Church closures have reached flood stage in northern Europe. According to the Wall Street Journal, unfortunately available only to subscribers), some 515 Catholic churches have been closed in Germany over the last decade and it is estimated that two-thirds of the 1600 Catholic churches in the Netherlands will be closed over the next decade. Seven hundred Protestant churches are also slated to close there over the next four years.

This trend creates obvious pressure to repurpose many large, old, expensive and high-maintenance structures. Churches are being converted to civic cultural uses where possible, such as libraries, art galleries, concert halls and fitness centers. St. Joseph’s Catholic church in Arnheim, Netherlands has become a skateboard hall for kids, and of course churches of all denominations have been converted to shops and restaurants.

Even where I am writing, in Manassas, Virginia, we have one old downtown church (not Catholic) which has been a restaurant for years. I do not know whether it is a judgment that no restaurant has ever prospered there, but different proprietors and chefs keep trying.

In England, an Anglican church, with its nice high ceilings, serves as the circus training school for Circomedia. In Scotland, a Lutheran church has become a Frankenstein-themed bar. The hot new idea is to sell unused churches as homes for rich people who abhor the bourgeois boredom of standard dwellings. Considering the spatial volume, old churches come cheap. But it does take money to convert and maintain them.

Demographic shifts are always hard on churches with dwindling congregations, and if one of the demographic changes is widespread loss of faith, the churchly consequences are harder still. A Catholic church may be relegated to profane “but not sordid” usage by the decree of the competent Ordinary (see Canon 1222), at which point the sacred objects, particularly the altar and its relics, would be removed, and the church would lose its sacred character. This solves the problem of sacrilege for ordinary non-sinful uses. But the loss of a church, and the inevitable distortion of its symbolism, remains hard to bear.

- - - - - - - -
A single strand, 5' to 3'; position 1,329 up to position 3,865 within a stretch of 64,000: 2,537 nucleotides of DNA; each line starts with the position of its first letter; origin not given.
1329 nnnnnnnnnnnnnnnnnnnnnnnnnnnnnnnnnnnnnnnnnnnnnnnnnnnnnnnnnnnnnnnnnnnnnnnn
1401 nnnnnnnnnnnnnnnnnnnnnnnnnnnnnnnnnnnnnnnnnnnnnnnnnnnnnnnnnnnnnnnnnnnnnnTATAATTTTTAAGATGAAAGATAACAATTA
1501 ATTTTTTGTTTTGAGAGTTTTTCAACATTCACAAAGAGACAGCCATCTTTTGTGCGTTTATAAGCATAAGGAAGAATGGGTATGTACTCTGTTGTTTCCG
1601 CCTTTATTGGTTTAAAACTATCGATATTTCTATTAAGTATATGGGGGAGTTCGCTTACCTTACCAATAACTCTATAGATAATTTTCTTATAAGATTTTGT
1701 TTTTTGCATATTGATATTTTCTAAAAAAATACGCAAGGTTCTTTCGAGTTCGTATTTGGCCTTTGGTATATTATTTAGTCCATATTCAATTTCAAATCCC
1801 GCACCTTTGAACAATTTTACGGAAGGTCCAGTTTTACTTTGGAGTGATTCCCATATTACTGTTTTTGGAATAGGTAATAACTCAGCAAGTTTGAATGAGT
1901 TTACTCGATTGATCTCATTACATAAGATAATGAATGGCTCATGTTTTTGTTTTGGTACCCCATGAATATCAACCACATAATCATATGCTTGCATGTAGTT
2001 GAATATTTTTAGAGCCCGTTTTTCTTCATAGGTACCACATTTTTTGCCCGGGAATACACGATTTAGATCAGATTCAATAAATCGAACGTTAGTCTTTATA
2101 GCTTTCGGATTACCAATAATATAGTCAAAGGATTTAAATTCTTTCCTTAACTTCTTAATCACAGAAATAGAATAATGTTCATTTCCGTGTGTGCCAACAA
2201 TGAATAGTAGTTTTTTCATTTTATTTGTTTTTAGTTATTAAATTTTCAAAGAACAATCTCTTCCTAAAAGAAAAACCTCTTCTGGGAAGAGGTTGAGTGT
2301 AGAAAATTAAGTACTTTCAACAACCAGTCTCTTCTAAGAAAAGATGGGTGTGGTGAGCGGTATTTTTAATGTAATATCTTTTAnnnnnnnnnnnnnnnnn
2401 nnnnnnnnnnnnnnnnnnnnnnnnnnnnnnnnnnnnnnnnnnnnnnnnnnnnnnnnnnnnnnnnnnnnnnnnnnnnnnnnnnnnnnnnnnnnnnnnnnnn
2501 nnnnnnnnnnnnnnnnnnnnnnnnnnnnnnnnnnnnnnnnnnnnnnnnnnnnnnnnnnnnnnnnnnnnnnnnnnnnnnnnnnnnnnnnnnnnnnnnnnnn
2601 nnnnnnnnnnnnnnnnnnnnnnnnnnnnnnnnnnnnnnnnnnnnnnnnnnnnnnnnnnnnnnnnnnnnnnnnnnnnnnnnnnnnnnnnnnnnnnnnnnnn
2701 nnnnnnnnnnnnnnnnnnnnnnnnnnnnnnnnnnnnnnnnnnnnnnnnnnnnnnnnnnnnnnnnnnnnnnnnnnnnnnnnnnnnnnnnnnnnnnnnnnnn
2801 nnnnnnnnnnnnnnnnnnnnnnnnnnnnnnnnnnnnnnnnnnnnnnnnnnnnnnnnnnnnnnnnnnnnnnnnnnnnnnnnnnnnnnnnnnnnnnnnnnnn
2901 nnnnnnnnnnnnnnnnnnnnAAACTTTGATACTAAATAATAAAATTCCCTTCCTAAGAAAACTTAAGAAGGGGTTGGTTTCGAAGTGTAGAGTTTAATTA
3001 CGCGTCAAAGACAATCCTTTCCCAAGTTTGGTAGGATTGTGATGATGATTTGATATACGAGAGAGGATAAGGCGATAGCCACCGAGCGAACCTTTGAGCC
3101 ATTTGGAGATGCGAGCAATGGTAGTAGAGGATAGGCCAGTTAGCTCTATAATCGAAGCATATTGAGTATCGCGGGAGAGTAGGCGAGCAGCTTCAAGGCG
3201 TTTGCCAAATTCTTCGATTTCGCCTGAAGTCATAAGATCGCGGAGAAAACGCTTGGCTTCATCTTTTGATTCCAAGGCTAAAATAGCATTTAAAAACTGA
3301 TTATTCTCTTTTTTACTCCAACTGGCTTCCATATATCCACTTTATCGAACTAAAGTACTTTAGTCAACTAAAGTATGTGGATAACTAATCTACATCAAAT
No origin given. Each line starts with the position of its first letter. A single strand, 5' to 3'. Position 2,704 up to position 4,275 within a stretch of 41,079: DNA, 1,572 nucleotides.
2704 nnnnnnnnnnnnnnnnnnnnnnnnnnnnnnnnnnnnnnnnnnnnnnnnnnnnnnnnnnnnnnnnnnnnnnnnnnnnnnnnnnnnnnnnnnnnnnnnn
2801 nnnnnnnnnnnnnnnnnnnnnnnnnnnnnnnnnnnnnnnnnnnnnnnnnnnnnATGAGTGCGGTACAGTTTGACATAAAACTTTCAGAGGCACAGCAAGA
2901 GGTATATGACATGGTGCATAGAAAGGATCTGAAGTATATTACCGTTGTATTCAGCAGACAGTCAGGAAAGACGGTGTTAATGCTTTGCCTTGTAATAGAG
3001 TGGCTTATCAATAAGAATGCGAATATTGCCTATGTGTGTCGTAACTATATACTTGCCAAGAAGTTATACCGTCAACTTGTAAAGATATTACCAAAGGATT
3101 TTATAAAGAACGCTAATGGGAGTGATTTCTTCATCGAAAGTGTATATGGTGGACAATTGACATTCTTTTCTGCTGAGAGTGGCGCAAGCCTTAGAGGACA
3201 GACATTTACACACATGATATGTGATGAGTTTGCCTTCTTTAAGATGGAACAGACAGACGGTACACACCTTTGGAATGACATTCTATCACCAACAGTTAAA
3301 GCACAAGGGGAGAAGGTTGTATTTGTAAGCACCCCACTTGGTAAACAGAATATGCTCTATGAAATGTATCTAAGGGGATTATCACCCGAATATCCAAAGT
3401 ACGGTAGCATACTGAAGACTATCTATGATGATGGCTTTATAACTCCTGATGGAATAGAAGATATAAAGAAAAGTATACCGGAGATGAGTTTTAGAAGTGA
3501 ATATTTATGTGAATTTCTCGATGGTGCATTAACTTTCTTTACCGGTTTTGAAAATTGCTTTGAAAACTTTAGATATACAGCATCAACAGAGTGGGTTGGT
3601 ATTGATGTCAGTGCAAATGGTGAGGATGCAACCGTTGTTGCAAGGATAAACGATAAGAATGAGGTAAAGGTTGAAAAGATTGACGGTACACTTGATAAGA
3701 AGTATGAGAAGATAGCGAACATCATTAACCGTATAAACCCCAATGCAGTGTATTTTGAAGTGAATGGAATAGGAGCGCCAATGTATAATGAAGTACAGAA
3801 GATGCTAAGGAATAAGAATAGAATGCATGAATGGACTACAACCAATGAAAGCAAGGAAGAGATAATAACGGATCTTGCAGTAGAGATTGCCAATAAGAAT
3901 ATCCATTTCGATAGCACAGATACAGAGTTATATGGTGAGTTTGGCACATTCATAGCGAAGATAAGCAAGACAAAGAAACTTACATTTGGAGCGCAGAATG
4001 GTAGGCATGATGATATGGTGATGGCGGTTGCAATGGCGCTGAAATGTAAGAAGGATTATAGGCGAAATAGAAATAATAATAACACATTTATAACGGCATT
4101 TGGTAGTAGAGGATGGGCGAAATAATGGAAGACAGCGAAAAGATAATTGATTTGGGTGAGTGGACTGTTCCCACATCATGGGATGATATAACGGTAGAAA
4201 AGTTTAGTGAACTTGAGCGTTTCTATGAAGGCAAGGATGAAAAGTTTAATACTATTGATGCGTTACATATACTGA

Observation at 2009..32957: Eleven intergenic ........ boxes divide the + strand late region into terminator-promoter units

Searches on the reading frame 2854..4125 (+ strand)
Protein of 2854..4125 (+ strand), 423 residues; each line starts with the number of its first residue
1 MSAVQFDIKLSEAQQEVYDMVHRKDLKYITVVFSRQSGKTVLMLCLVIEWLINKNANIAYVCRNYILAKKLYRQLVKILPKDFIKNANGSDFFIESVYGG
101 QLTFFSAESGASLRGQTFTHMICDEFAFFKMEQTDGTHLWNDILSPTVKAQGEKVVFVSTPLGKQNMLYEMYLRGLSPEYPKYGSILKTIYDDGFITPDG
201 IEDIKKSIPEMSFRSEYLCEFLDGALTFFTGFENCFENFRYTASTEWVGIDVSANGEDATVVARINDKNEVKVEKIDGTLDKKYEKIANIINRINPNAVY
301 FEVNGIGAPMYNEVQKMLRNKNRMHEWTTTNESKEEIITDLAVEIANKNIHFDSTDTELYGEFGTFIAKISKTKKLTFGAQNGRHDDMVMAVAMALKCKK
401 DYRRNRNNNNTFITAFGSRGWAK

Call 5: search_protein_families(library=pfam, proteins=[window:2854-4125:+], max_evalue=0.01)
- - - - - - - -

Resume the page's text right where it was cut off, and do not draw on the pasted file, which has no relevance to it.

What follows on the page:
Ideally, churches which no longer have significant congregations would be repurposed as centers of Catholic evangelization and service to the larger community. They would become missionary outposts, working—as Pope Francis would say—on the spiritual “peripheries” even in once-Catholic cities. But where the trickle has become a flood, there are far too many abandoned churches to sustain in this way. We also need to realize that in many places not particularly hard hit now (such as the United States), the waters are projected to rise rapidly over the next thirty years.

It goes without saying that the predictable future is powerless against Providence. Still, this is one more sign of the need for a new evangelization, and evangelization requires the right perspective. Which brings us to today’s lesson: The Gospel does not depend on church buildings; church buildings depend on the Gospel.